from THE WICKED HEALTHY COOKBOOK by The Sarno Brothers
Serves 4 to 6
Cauliflower florets get the BBQ—sticky fingers treatment here. Look for a head of cauliflower that’s not too tightly packed. You want to be able to break the whole thing down into larger individual florets with some stem on there. The middle of the cauliflower is sweet, tender, and perfect for this preparation. If the cauliflower has some leaves attached to it, leave them on. They get nice and crisp on the grill. Hope you like Korean barbecue: That’s the flavor profile of the sauce that’s slathered all over these sticky cauliflower ribs. Or check out the options for other flavor variations. Eat these with your hands and keep the Wet-Naps nearby! —Derek
- 1 head (1 to 2 pounds) cauliflower
- 1 jar (12 ounces) hot pepper jelly (see Pro Tip)
- 1/4 cup Ninja Tamari Glaze (recipe below)
- 1/2 teaspoon sea salt
- 1 tablespoon sesame seeds, preferably a black and white combo, for garnish
- 1/4 cup fresh cilantro or parsley leaves, for garnish
1 . Light a grill to medium-high heat, about 375°F. For charcoal or wood, pile the coals to one side of the grill. For gas, heat only one side of the burners, and leave the other side off.
2 . Begin breaking down the cauliflower carcass by holding the head upside down by the large center stem. Remove the florets from the center stem, leaving a long steam intact on each cauliflower floret. The stems should be reminiscent of ribs that you will hold as you gnaw the cauliflower from the stem. Try to make sure the rib pieces are thick enough and strong enough to stand up to saucing, grilling, and being eaten by hand when cooked.
3 . Whisk together the pepper jelly and tamari glaze in a large mixing bowl. This is your sticky, sweet, spicy BBQ sauce. Wash your hands, add the cauliflower ribs to the bowl, and rub the sauce over the ribs like you’re applying a generous amount of tanning oil on your bae. Coat all pieces thoroughly.
4 . Scrape the grill clean, then place the cauliflower ribs on the hot grate. Grill for about 5 minutes per side. You’re looking for good grill marks and a golden brown color with some burnt edges on the rib pieces. You also want the cauliflower to be cooked through yet still have some crunchability. If the ribs char before they’re cooked through, move them to the unheated side of the grill, put down the lid, and cook gently until they are tender yet crunch. If you have any leftover sauce, brush it over the ribs throughout the grilling.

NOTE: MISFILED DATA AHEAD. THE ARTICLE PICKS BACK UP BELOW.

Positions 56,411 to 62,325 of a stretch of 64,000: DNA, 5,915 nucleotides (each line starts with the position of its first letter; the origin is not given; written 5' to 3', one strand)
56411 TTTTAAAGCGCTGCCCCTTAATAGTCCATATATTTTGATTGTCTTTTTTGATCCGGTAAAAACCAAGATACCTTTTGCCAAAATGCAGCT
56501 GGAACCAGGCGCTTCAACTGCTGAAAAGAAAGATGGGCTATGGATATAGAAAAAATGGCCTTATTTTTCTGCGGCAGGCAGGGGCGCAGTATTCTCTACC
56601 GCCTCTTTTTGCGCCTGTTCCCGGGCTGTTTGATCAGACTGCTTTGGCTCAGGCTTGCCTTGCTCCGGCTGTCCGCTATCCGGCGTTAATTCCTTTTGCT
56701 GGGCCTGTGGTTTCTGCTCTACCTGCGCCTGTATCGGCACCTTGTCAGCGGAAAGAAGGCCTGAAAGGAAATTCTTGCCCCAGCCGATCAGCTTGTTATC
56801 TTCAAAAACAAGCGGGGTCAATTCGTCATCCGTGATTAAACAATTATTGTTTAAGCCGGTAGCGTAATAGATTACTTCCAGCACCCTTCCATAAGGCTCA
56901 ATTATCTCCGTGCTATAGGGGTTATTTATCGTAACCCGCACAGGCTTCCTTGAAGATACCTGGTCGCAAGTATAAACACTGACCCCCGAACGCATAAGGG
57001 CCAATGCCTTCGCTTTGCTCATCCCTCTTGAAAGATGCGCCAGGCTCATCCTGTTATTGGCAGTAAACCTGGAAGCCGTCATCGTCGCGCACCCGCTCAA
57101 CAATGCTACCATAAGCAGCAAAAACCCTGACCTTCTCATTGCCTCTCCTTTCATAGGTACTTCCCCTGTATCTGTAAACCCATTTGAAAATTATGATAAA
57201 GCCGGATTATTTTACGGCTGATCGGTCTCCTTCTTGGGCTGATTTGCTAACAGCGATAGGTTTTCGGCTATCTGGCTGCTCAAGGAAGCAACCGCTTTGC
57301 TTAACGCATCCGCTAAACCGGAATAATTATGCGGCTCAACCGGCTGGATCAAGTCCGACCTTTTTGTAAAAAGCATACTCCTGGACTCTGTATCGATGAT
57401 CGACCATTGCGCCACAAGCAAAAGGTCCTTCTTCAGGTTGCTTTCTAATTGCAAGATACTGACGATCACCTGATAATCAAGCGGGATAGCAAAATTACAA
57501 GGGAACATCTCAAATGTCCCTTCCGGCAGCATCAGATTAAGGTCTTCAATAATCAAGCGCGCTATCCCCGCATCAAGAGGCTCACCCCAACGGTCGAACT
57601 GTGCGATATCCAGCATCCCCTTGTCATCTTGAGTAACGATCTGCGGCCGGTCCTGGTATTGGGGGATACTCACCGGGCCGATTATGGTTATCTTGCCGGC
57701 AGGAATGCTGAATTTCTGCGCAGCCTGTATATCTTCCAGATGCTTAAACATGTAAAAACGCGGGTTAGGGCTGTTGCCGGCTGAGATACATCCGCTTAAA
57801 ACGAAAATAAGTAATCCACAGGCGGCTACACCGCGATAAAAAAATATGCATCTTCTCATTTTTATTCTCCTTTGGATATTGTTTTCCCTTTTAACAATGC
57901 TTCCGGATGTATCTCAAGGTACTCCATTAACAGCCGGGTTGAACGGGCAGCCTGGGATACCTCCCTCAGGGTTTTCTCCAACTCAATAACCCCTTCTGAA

5 . Remove the ribs to a platter and shower with the salt, sesame seeds, and herbs. Eat with your hands.
Our favorite pepper jellies are from Rose City Pepperheads in Portland, Oregon. Their Double Dare is wicked hot. If you’re a glutton for punishments, try the Sneaky Ghost.
- You can swap out the pepper jelly for mango chutney or tamarind chutney. Or try a mixture of 1 1/2 cups barbecue sauce and 1/2 cup Mango Siracha Caramel.
- For smoke flavor, add a wood chunk of a handful of wood chips to the coolest part of your charcoal fire before you grill the ribs. Or put the wood chips in a smoker box on your gas grill.
NINJA TAMARI GLAZE
Math is hard. Playing with your food is not. Use this glaze like liquid flavor. And try mixing it up: Want some fresh herbs? Add a few basil or mint leaves. Into spices? Add a piece of star anise or a few cinnamon sticks or cardamon pods. Want more brightness? Squeeze in some fresh lemon or lime juice. Maybe stir in some tomato paste. Flavor it however you like. The mix all gets strained in the end anyway. Nail the basic mix and you’re halfway to becoming an expert. Create a new flavor combo and you’re the Yoda of your Dagobah. And how do you use it? Paint onto grilled or roasted vegetables or seared tofu. Mix into fried rice or vegetables. Brush it onto your best friend’s naked body. or thin it with a little water and make it a dip or drizzle.
MAKES ABOUT 3 CUPS
- 2 cups water
- 1 cup low-sodium tamari
- 1/2 cup demerara sugar or light brown sugar
- 1/2 cup Ninja Squirrel sriracha or other sciracha
- 1 tablespoon rough chopped ginger
- 1 tablespoon rough chopped garlic
- 1 bay leaf
- 1 teaspoon arrowroot or cornstarch
- 2 tablespoons cold water
1 . Combine the 2 cups water, tamari, sugar, srircha, ginger, garlic, and bay leaf in a medium saucepot. Bring to a simmer over medium heat and simmer for about 5 minutes.
2 . Whisk the arrowroot with the 2 tablespoons cold water (called a slurry), then whisk the slurry into the pot. Bring back to a simmer and simmer to cook out the starchy taste, 5 to 8 minutes. Shut off the heat and let sit for 5 minutes.
3 . Strain the mixture through a fine-mesh strainer into a chillable container and let cool. Seal and refrigerate for up to 1 month.